In a Wall Street Journal piece on the potential for Senate Democrat obstructionism (my term) provoking an end to the filibuster as it concerns Supreme Court nominees, Kristina Peterson had this remark:
If the Senate is able to confirm Supreme Court nominees with just a simple majority, centrists in both parties fear that future presidents whose party also controls the Senate will have no incentive to pick a nominee aimed to garner bipartisan support.
What Peterson has missed, though, is that the Progressive-Democrats in the Senate have denied any possibility of bipartisan support for some time. There has been no such possibility at least as far back as 2012, when Senate Democrats announced through their spokesman, Harry Reid, that they would never work with a President Mitt Romney.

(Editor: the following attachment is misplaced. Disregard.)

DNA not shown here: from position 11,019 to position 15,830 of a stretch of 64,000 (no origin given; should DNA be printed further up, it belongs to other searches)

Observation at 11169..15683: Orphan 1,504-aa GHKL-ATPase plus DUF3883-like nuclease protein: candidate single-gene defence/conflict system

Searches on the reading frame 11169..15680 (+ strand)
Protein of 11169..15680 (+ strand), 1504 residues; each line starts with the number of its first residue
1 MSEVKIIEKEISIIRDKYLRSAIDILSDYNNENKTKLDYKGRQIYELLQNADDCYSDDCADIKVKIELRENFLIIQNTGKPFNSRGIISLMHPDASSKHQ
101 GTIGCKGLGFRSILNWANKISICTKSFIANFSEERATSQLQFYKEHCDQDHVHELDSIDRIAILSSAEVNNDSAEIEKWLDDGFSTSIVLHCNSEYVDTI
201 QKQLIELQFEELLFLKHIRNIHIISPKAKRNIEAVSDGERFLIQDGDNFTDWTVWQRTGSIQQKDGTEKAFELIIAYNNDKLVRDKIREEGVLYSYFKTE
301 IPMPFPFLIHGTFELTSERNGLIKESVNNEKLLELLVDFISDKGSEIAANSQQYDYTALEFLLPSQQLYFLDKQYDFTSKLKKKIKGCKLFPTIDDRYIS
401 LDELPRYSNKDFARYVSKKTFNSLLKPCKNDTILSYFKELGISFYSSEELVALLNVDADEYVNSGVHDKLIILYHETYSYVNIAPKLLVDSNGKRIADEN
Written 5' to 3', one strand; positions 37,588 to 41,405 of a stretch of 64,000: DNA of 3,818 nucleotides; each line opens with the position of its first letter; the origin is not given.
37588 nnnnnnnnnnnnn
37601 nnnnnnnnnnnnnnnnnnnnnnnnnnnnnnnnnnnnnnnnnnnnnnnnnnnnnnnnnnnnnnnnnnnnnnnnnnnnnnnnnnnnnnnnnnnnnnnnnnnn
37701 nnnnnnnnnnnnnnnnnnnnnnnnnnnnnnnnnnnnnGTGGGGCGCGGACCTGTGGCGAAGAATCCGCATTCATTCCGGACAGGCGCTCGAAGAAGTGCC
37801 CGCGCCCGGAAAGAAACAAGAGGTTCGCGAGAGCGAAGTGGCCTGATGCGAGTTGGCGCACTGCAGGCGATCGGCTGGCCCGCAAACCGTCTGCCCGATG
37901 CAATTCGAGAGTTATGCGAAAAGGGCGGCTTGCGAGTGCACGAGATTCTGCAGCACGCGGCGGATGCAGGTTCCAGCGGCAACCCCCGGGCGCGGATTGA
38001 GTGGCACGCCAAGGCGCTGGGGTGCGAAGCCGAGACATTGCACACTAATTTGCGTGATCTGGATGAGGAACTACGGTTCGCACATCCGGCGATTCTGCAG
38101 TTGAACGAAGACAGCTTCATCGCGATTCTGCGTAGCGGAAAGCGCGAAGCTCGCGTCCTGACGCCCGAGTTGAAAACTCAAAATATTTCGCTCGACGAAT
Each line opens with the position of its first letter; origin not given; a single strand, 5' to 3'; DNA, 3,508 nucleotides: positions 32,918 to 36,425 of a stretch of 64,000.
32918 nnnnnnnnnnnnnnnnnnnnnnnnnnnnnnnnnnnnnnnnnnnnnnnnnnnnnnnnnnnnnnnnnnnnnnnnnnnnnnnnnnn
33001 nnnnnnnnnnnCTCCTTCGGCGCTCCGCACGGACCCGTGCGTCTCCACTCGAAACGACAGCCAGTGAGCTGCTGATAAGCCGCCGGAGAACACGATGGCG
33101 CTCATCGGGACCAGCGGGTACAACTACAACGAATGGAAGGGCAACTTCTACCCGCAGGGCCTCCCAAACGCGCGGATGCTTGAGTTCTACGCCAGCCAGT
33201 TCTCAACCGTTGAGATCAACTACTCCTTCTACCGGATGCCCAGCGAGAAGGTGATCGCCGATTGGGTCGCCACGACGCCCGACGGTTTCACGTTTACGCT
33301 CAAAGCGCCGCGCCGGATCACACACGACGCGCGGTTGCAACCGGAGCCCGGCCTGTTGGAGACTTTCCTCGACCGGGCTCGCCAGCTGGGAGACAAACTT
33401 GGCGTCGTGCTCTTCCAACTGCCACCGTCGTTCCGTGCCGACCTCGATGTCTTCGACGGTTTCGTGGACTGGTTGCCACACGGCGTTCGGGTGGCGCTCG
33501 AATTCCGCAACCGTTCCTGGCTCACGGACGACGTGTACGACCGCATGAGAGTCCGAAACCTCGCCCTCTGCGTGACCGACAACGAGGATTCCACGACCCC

Not to mention what Ted Kennedy did to Clarence Thomas. It started well before 2012.
That’s true. I was concerned, though, with the larger problem that the Progressive-Democrats will not compromise with Republicans, work with Republicans, will only obstruct anything Republican. At all.
That’s what they said through Reid, and that’s what they repeated through Schumer after Trump was elected.
The Progressive-Democratic Party will not have bipartisanship.